WOOD GREEN TELEVISION STUDIO, Wood Green Empire, N.22. Working floor area some 4,250 sq. ft. Particularly suitable for large-audience shows with seating for 600.

FOLEY STREET (Britallian House) London W.1, containing ATV’s Master Control centre and a small studio of 814 sq. ft. used for presentation and some discussion programmes.

ALPHA TELEVISION STUDIOS, Aston, Birmingham, are owned jointly by ATV and ABC Television Ltd. There are three studios of 3,000 sq. ft., 1,200 sq. ft. and 380 sq. ft.

Technical Development

A great deal of the equipment installed in ATV’s Studios is fully transistorised. This includes pulse and vision distributing equipment employing semi-conductors throughout, and fully transistorised sound equipment. The studios are equipped for 405, 525, and 625 line standards.

Outside Broadcasts

ATV has four mobile control rooms, each with four cameras, and an additional two-camera unit. One of these control rooms is used in conjunction with a video-recording vehicle to form the International Mobile Recording Unit.


ATV Productions include: News and News Magazines: Midlands News; Midland Montage; On the Braden Beat. Talks, Discussions and Documentaries: The Warning Voice; Dinner Party; Midland Farming; Midland Profile; special documentaries; Meeting of Minds; Forum; Look Around the Midlands. The Arts: Sir Kenneth Clark series. Science and Natural History: Threshold; It Can Happen Tomorrow; The Wonder of Man. Religion: About Religion; Church Services; Epilogues; A Box of Birds (for children). Children: drama serials; Seeing Sport; I Am Going To Be… Schools: French from France, Ici la France, Summing It Up, Auf deutsch, Chemistry for Sixth Forms. Adult Education: Mesdames, Messieurs… Plays and Drama Series: Drama ’63; regular contributions to the Play of the Week and Television Playhouse series; Emergency Ward 10; Harpers West One; Deadline Midnight; The Plane Makers. Variety, Light Entertainment and Music: Sunday Night at the London Palladium; Bruce’s Show; Startime; Arthur Haynes Show; Hancock; The Morecambe and Wise Show; Tommy Steele Show; Roy Castle Show; A Golden Hour. Entertainment Films: many TV film series produced by or in collaboration with ATV. Sport: wide sports coverage, especially on Saturday afternoons.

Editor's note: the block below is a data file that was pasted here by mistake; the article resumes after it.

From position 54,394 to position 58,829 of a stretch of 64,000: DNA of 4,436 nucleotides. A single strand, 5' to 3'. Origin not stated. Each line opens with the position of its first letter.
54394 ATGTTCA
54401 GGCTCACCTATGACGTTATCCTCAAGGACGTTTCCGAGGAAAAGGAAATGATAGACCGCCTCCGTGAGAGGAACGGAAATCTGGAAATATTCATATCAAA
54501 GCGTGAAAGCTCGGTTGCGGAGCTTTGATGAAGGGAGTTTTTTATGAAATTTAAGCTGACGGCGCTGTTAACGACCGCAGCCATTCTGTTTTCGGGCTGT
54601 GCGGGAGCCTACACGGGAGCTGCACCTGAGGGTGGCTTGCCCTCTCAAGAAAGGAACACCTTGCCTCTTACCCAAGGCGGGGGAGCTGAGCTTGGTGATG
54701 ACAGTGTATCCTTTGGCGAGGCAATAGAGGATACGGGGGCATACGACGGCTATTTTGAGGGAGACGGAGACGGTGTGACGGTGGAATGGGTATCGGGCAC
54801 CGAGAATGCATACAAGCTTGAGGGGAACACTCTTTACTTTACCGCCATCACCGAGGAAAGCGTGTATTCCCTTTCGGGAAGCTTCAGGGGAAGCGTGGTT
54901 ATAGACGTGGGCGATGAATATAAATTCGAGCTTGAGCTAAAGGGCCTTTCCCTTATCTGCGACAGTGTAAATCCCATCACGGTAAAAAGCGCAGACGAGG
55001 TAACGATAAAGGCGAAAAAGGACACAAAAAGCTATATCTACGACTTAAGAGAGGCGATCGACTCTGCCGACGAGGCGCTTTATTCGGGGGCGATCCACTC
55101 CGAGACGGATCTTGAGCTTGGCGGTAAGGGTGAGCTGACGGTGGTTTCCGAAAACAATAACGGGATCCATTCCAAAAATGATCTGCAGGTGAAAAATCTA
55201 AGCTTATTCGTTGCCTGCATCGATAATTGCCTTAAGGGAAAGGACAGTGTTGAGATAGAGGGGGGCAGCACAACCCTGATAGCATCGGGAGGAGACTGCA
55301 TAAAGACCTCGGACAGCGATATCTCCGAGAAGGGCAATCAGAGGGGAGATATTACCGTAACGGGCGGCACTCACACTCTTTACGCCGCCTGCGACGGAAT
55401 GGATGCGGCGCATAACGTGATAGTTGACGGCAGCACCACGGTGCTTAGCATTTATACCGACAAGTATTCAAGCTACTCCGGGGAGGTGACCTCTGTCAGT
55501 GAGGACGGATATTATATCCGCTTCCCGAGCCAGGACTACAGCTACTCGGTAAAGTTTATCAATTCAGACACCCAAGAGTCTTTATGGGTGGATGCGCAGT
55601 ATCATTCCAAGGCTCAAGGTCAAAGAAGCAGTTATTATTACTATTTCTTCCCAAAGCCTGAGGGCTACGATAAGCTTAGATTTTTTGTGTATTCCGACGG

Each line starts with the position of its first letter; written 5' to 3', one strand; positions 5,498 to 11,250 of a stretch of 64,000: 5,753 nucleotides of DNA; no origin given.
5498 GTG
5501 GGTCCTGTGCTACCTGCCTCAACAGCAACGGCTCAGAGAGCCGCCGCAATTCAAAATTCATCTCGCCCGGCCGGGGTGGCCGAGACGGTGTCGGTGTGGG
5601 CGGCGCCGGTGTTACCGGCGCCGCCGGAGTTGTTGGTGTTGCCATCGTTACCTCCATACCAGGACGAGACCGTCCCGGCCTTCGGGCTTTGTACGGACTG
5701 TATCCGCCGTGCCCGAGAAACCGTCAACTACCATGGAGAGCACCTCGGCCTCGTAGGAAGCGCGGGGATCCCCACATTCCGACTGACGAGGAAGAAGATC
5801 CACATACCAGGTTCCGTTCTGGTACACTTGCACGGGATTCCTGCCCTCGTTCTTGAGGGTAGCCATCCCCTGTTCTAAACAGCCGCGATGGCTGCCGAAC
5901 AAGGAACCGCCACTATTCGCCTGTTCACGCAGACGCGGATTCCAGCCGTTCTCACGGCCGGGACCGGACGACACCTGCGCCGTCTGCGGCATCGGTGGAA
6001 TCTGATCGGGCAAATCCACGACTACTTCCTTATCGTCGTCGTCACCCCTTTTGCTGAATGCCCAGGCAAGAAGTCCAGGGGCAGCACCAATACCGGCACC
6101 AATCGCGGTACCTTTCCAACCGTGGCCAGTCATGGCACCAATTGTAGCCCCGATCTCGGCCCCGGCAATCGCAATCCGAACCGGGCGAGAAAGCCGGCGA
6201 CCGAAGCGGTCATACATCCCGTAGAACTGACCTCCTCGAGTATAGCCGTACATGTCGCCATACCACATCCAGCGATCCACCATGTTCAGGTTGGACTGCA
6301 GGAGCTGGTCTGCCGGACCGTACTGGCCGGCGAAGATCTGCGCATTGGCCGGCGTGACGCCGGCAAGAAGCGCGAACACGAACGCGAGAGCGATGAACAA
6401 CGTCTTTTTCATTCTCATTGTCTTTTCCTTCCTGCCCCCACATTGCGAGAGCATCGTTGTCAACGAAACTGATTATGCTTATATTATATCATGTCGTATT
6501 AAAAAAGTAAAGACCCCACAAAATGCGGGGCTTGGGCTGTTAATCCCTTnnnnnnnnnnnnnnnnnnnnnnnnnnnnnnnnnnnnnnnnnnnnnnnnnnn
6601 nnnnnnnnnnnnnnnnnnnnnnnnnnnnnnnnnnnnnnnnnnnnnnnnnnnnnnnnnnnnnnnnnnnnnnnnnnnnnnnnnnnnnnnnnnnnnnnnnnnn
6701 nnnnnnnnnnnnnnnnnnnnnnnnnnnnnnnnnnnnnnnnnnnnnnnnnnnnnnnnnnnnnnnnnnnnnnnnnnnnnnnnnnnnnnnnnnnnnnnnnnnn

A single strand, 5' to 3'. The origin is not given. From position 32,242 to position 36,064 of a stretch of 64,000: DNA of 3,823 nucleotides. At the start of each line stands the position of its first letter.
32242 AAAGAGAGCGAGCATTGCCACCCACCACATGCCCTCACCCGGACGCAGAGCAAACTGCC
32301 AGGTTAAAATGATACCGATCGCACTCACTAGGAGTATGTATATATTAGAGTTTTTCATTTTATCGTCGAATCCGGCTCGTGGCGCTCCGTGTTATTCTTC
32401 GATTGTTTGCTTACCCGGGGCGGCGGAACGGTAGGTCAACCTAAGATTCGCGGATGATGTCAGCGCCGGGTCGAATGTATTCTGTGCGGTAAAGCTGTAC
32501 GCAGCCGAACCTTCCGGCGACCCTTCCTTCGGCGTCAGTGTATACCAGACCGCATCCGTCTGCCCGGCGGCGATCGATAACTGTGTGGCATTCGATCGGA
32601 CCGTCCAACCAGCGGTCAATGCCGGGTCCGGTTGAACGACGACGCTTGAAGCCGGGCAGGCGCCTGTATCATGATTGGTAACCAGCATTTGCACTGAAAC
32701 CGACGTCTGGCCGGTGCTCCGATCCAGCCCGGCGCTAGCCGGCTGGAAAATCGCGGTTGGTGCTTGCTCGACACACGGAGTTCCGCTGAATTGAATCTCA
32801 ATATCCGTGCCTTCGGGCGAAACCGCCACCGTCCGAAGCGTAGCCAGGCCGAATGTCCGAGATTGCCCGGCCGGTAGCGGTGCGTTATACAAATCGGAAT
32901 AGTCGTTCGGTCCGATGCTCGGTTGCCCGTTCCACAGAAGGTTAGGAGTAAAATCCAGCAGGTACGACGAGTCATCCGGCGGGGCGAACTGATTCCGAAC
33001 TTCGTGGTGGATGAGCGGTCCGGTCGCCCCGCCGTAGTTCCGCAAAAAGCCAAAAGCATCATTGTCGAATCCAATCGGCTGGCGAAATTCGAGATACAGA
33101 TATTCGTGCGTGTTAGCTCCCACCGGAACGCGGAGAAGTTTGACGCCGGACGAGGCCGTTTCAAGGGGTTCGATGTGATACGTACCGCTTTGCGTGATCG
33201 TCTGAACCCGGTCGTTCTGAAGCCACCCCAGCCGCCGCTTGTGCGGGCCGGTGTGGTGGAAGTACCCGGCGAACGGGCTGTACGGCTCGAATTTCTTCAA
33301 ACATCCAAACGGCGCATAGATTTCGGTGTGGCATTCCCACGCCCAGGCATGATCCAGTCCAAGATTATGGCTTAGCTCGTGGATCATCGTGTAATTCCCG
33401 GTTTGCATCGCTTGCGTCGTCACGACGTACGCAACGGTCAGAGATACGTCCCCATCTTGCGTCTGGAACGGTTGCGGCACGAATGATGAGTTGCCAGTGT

• Population within predicted contours: Primary 10.52 mn, Secondary 1.72 mn, Fringe 0.67 mn. Total 12.91 mn.
  • Channel: Band III Channel 9 (vertically polarised)
  • Vision Carrier Frequency: Nominal 1974.75 Mc/s. Actual 194.75675 Mc/s
  • Sound Carrier Frequency: Nominal 191.25 Mc/s. Actual 191.266 Mc/s
  • Effective Radiated Power: Vision 400 kw. Sound 100 kw.
  • Power of Transmitters: Vision (peak white) 10 kW. Sound (carrier) 2½ kW
  • Heights above sea level: Site 375 ft. Mean aerial 825 ft.
  • Location: 0° 5′ 15″ W, 51° 24′ 35″ N.

Croydon (Channel 9)

Companies: Associated Rediffusion (weekdays), Associated TeleVision (weekends)